By US Daily Review Staff. Source: American Federation for Children.
After a series of wins around the country the school choice movement has faced major setbacks this past week. First it was New Jersey and now it is in North Carolina.
The American Federation for Children (AFC) yesterday expressed “disappointment” in the North Carolina House Finance Committee, which yesterday failed to advance a sweeping statewide school choice plan that would have granted scholarships to children from low-income families. The AFC is a national organization promoting school choice.
The organization also restated its commitment to ultimately seeing such legislation pass in the future.
Despite bipartisan support in committee and in the full General Assembly, the North Carolina Opportunity Scholarship Tax Credit Program was defeated by an evenly split 11-11 vote, failing to earn the needed majority for advancement.
The scholarship tax credit program would allow corporations to receive tax credits for contributions to non-profit organizations that would grant scholarships to children from low-income families to attend the school of their parents’ choice.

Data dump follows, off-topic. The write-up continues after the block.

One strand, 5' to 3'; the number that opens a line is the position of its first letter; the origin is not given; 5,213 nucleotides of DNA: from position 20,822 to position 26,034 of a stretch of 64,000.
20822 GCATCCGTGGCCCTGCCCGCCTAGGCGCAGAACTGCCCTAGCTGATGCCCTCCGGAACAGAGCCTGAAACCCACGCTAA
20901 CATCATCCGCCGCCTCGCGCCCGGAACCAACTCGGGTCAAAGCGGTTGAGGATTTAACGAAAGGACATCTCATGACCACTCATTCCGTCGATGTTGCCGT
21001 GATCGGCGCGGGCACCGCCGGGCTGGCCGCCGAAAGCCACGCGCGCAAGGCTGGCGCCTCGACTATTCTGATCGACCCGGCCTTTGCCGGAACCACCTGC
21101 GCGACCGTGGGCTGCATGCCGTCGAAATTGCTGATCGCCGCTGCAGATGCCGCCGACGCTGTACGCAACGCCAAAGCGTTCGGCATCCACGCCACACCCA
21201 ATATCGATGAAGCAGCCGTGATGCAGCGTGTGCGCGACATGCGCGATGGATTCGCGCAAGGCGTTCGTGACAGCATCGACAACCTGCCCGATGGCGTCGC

“While we are disappointed by this news, we are committed to continue fighting for North Carolina’s children,” said Kevin P. Chavous, senior advisor to the American Federation for Children. “They deserve the absolute best education, and we’re confident that this is only a setback in the path towards the ultimate goal of giving parents the power to choose the best educational environment for their children.”
Legislators, parents, and reform advocates have already pledged to continue working to pass the plan, which is modeled after the highly-successful Florida Tax Credit Scholarship program.
“We thankfully have some strong and true leaders in the North Carolina legislature, and we’re already working with our allies in the state to get a quality scholarship tax credit program enacted next year,” Chavous said.
The disappointing result for the scholarship tax credit legislation in this session comes after North Carolina last year enacted an individual tuition tax credit for children with disabilities and eliminated the state’s arbitrary cap on the number of public charter schools.
This year continues to be a remarkable one of growth in the number of educational options available nationwide. There are now 31 publicly-funded private school choice school choice programs in 16 states and the District of Columbia, and during the 2011-12 school year, more than 210,000 children benefited from these programs across the country.